Gary Reed Walp v. Dr. Lance Hayes, et al.--Appeal from 74th District Court of McLennan County

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1

 

IN THE

TENTH COURT OF APPEALS

 

No. 10-96-221-CV

 

GARY REED WALP,

Appellant

v.

 

DR. LANCE HAYES, ET AL.,

Appellees

 

From the 74th District Court

McLennan County, Texas

Trial Court # 96-433-3

 

MEMORANDUM OPINION

 

Gary Walp, an inmate, sued Dr. Lance Hayes and others via an in forma pauperis petition for rescinding their earlier agreement to accept him as a student at Texas State Technical College in Waco. Walp attempts to appeal from an adverse summary judgment. See Tex. R. Civ. P. 166a. Because Walp failed to properly perfect his appeal, we will dismiss for want of jurisdiction.

The court signed the summary judgment order on July 10, 1996. On July 26 Walp filed a request for findings of fact and conclusions of law, which, following Walp's August 22 filing of notice of past due findings of fact and conclusions of law, was overruled by operation of law on September 4. In an apparent attempt to perfect his appeal, Walp on September 23 filed an affidavit of inability to pay costs. The transcript was filed in this court on October 4.

On November 19, appellees filed a motion to dismiss Walp's appeal. In the motion appellees contended that Walp's request for findings of fact and conclusions of law was ineffective to extend the appellate timetable and, as a result, Walp was required under Rule of Appellate Procedure 41(a)(1) to perfect his appeal by August 9. See Tex. R. App. P. 41(a)(1). In a response filed December 2, Walp conceded that the only document he filed which could have possibly extended the appellate timetable was his request for findings of fact and conclusions of law, but that such request was nevertheless sufficient to extend the timetable under the Rules of Appellate Procedure.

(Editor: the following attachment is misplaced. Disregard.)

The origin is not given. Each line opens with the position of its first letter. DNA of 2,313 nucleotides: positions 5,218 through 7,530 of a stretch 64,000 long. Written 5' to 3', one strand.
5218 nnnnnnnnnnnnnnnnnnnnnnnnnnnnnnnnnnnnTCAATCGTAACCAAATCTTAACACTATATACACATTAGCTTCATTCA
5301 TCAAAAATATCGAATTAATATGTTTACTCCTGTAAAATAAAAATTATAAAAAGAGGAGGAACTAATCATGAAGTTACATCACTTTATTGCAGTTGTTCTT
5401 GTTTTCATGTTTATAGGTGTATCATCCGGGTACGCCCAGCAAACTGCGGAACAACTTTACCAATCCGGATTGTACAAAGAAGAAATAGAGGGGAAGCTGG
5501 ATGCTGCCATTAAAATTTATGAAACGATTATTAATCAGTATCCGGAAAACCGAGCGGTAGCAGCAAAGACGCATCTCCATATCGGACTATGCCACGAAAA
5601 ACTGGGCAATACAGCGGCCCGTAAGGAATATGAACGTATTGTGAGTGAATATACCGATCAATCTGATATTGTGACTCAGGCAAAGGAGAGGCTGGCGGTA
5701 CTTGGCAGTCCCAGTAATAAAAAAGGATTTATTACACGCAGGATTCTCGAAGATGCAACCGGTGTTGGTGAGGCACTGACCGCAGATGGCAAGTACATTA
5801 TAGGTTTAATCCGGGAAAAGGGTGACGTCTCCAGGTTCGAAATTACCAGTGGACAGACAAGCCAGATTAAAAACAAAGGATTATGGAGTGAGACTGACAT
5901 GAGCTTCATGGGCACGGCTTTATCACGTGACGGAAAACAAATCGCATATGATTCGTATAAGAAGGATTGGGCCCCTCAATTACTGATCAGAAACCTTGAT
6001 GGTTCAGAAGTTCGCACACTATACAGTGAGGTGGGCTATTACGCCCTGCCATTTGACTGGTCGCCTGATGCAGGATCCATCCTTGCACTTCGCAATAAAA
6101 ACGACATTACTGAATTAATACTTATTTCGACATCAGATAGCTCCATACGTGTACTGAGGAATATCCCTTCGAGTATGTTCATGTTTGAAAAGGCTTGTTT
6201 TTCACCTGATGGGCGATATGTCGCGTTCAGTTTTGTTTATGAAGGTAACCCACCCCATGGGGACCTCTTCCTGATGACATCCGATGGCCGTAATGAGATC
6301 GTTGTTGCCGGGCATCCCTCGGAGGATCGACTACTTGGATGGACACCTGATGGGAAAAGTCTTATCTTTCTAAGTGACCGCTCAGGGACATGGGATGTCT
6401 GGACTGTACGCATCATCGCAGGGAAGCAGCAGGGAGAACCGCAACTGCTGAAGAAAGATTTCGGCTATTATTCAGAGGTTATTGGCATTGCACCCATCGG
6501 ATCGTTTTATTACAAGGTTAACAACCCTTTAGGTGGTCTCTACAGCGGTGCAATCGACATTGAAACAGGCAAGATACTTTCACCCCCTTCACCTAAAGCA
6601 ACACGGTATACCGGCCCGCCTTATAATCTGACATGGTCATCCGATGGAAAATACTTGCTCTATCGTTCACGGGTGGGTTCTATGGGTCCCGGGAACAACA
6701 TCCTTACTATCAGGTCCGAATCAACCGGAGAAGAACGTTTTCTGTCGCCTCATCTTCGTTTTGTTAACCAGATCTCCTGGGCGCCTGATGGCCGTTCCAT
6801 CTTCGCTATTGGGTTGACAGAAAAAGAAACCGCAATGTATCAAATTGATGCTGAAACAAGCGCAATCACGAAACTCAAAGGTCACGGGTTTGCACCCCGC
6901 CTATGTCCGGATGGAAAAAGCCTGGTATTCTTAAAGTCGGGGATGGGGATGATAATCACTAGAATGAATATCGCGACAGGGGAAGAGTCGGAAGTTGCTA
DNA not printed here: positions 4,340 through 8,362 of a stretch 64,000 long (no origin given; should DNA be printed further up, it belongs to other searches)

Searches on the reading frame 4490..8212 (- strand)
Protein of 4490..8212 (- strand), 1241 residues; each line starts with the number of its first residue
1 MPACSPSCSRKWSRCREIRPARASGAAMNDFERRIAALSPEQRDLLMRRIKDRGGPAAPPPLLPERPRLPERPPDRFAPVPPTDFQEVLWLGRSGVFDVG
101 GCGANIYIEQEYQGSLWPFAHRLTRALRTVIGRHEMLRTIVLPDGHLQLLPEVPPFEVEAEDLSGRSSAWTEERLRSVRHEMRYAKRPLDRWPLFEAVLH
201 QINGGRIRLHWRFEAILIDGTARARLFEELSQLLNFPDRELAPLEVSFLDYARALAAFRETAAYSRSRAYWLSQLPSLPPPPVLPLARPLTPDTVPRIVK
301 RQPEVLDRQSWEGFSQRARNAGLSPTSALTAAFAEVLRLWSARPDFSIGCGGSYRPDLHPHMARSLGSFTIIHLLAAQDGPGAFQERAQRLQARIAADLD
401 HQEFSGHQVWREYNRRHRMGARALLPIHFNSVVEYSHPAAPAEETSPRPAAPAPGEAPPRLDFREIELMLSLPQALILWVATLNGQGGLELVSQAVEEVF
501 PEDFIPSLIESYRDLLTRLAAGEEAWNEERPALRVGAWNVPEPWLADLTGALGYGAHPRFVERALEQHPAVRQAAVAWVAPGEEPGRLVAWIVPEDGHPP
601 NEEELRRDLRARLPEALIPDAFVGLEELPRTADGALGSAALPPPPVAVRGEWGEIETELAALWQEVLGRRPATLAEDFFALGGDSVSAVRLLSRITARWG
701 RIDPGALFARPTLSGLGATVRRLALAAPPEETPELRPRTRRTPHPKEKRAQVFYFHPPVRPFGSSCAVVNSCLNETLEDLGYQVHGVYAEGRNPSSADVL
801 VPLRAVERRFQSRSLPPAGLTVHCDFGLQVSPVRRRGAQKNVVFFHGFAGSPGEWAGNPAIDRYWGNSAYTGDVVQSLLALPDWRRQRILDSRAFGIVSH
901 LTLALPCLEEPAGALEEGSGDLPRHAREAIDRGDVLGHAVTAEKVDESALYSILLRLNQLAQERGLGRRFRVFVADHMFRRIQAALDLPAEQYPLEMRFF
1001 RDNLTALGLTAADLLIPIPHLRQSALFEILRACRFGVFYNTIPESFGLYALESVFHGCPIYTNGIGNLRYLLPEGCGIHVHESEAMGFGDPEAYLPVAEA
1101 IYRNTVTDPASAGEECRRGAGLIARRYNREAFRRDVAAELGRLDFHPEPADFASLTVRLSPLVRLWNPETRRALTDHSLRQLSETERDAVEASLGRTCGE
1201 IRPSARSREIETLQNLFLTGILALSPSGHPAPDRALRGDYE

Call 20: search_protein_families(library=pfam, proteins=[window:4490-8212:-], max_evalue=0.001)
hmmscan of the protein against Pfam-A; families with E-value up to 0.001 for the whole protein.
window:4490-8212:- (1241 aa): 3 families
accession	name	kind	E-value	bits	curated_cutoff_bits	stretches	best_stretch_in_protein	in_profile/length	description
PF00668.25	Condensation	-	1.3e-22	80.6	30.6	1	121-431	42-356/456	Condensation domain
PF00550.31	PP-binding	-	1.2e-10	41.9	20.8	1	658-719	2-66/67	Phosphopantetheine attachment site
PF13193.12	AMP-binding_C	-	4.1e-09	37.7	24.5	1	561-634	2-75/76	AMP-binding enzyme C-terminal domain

In Linwood v. NCNB of Texas, the Texas Supreme Court held that the filing of a request for findings of fact and conclusions of law in a summary judgment case does not extend the appellate timetable. 876 S.W.2d 393, 395 (Tex. 1994). Therefore, without the benefit of an extended timetable, Walp's affidavit of inability to pay costs was due on August 9. Tex. R. App. P. 41(a)(1). He did not file it until September 23. Thus, Walp failed to timely perfect his appeal, and this court, consequently, does not have jurisdiction over the cause. Linwood, 876 S.W.2d at 395-96. //

Walp's appeal is dismissed for want of jurisdiction.

PER CURIAM

 

Before Chief Justice Davis

Justice Cummings and

Justice Vance

Dismissed for want of jurisdiction

Opinion delivered and filed December 11, 1996

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